The United States Should Keep Saudi Arabia at Arm’s Length
Giving into Saudi demands for the sake of oil also damages the United States geopolitically.
As the classic saying goes: some things are easier said than done. President Joe Biden’s 2019 statement on making Saudi Arabia a pariah state is one example of this aphorism in action. Biden is visiting Saudi Arabia, with oil and the 2018 killing of Jamal Khashoggi being the two main topics in the spotlight. The issue of oil is pertinent to U.S. domestic politics. Biden’s approval ratings stand at 39 percent, 2022 midterm elections are coming up in November, and gas prices climbed to $5 per gallon in June, a record high. From this perspective, it's reasonable for Biden to want to increase the supply of oil in the market, thereby showing an attempt to decrease the price of oil.
Jamal Khashoggi’s murder remains one of moral gravity. While Janan Ganesh is correct to say that separating the world into democracies and autocracies is counterproductive, there must be some moral red lines. As Harry Hart said in the movie Kingsman, “Manners maketh the man.” In other words, it doesn’t look good for the United States to brush aside the hacking to bits of an American resident working as a journalist within a NATO member’s borders.
First, it is undetermined whether Saudi Arabia will increase the oil supply. In a conversation with Biden, Emmanuel Macron claimed Saudi Arabia’s Mohammed bin Salman (MBS) told him the kingdom is at a “maximum” production level of oil. This position could be a bluff on the part of MBS, one that the United States should call. There is concern among oil producers, including oil-producing countries, that increasing the oil supply would create a glut in the market. The Saudis also maintain neutral relations with Russia. Increasing oil supply when Russia is attempting to use its production as leverage would likely make the Russians more hostile to the Saudis.
Giving into Saudi demands for the sake of oil also damages the United States geopolitically—specifically regarding Iran. If the United States is to have any chance of achieving a new nuclear deal with Iran, the Biden administration must be mindful of anti-imperialist sentiments throughout the country. Let's not forget that America's interventions in Iran and its close relations with Mohammad Reza Shah helped instigate the anti-Americanism of the 1979 Iranian Revolution. If the United States gives in to every demand of the Saudi government—a regime Iran regards as an instigator of sectarian rivalries—it will be to America's detriment in attempting to achieve better relations with Tehran.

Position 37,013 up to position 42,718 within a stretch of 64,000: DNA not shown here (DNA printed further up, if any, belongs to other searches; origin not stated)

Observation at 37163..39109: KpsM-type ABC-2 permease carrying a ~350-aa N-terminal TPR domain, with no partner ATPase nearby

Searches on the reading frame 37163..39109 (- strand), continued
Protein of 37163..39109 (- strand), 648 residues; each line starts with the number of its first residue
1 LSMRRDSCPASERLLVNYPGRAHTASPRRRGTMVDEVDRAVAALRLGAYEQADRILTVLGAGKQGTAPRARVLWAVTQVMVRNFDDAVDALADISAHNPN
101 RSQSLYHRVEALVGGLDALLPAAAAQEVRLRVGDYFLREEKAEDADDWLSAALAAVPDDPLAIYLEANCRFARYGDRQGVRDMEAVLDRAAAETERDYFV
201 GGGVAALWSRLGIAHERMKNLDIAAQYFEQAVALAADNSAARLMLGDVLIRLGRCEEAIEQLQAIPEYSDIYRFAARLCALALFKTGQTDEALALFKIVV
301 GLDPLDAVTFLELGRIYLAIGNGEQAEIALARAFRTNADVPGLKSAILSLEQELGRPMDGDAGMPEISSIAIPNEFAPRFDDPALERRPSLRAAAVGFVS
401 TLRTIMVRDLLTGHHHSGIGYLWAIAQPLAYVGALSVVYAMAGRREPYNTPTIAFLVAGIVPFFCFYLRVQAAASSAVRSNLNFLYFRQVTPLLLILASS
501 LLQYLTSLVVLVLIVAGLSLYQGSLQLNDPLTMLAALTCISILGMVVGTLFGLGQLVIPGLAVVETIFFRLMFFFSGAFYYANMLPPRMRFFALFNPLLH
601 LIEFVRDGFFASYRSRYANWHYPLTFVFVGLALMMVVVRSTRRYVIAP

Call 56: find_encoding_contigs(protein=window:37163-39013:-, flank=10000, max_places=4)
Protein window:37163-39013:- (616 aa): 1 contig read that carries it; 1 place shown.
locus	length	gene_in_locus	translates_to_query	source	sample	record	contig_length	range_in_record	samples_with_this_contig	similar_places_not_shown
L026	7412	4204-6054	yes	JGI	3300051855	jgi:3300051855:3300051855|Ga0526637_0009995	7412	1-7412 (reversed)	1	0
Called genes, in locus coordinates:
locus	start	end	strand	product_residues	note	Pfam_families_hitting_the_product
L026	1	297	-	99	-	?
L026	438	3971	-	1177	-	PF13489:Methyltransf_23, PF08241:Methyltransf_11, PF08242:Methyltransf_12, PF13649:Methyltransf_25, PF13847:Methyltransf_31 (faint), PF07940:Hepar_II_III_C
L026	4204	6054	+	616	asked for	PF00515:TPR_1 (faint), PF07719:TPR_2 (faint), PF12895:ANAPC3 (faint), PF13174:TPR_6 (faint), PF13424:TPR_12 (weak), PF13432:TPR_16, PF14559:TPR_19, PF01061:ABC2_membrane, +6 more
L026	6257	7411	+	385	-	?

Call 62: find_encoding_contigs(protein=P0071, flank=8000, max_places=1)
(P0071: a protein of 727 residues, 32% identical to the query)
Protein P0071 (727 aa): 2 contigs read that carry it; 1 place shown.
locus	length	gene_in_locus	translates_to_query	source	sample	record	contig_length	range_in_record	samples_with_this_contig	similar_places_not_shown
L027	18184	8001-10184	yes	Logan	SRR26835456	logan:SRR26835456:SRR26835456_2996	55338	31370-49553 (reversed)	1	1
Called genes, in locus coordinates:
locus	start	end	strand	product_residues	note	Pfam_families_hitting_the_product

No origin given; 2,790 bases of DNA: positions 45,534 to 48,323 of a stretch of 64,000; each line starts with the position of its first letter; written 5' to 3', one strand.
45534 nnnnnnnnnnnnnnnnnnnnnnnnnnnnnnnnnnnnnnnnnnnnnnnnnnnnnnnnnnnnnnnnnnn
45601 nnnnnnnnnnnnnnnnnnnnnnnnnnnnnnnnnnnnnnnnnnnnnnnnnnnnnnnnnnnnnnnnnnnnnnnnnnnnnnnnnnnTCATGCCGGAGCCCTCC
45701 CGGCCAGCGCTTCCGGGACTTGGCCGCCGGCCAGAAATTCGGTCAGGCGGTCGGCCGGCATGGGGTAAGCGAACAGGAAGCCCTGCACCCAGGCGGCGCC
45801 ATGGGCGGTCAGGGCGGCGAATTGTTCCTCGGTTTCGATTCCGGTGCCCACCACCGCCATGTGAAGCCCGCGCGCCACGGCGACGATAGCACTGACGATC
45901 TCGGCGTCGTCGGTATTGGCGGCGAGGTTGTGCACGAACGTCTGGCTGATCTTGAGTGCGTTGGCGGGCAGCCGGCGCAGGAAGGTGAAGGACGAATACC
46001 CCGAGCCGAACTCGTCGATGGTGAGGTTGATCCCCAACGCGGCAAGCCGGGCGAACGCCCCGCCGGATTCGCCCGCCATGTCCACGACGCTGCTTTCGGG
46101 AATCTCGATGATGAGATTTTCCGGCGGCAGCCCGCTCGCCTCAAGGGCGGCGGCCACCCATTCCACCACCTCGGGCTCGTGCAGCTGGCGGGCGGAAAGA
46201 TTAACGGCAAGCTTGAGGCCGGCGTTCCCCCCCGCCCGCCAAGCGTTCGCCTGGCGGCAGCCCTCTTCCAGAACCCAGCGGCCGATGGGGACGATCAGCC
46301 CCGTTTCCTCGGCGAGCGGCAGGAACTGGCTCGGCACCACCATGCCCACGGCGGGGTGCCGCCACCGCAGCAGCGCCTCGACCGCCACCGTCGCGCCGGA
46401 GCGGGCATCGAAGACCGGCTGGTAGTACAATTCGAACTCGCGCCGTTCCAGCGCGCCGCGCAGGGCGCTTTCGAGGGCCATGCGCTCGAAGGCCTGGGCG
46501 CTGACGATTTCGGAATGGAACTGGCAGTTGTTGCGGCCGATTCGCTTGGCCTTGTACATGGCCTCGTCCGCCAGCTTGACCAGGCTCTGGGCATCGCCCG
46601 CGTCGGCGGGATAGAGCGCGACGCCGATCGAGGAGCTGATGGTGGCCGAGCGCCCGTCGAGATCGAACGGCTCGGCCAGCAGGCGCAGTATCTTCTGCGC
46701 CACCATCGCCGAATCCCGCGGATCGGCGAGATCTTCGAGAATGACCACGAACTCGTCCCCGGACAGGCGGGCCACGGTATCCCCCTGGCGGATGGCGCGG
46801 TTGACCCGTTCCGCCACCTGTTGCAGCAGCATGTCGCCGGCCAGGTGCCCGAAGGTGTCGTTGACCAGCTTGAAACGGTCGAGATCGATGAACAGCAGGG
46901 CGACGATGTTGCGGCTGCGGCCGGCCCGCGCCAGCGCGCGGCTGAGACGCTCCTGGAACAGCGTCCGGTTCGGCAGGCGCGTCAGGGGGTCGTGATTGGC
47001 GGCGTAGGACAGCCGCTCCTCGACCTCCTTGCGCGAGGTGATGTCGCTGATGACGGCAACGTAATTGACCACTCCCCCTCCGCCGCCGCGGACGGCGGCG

There are other forms of power besides economics. The world isn’t some large New York Stock Exchange where only money matters. Culture, military affairs, history, geography, and ideas also matter—in many cases, even more than money and economics. If money mattered so much in international affairs, then some wars, such as World War I or the American Civil War, would never have happened.
While it may be difficult for the United States to get justice from Saudi Arabia for the killing of Khashoggi, it can learn from this tragic episode the disastrous consequences of becoming too close to another country, especially one with an autocratic government like Saudi Arabia. The United States should avoid repeating its mistakes in its relationship with Saudi Arabia. Biden now has the opportunity to change this relationship for the better. There are several ways the Biden administration can create this more balanced relationship.
First, the U.S. government can invest in domestic renewable energy sources. Such energy diversification solves the problem Aaron David Miller brings up about how the world views its relations with the Kingdom as “too big to fail.” The United States should also limit its weapons sales to defensive weapons to the Saudis. Daniel DePetris alludes to this point, advocating for the United States to stop the “transfer of air-to-ground munitions.” Limiting weapons sales to defensive ones prevents a paranoid Iran from pursuing desperate measures. More importantly, such action would prevent American arms from being used for atrocities, such as in Yemen. Finally, the United States should advocate for limited human rights within Saudi Arabia. As Gregory Gause III makes clear, the United States can encourage autocratic countries in the Middle East to “treat their citizens with dignity and respect” without getting into the muddied business of democracy promotion.
With the United States taking a step back from Saudi Arabia, it can avoid the need to fund and endorse inhumane regimes which embody the antithesis of the spirit of America. At a time of eroding democratic norms and a decline in how the world perceives America, it's not so far-fetched to say the United States should not wholeheartedly embrace every country based solely on economic and energy interests.
Benjamin Giltner is a Contributing Fellow at Defense Priorities.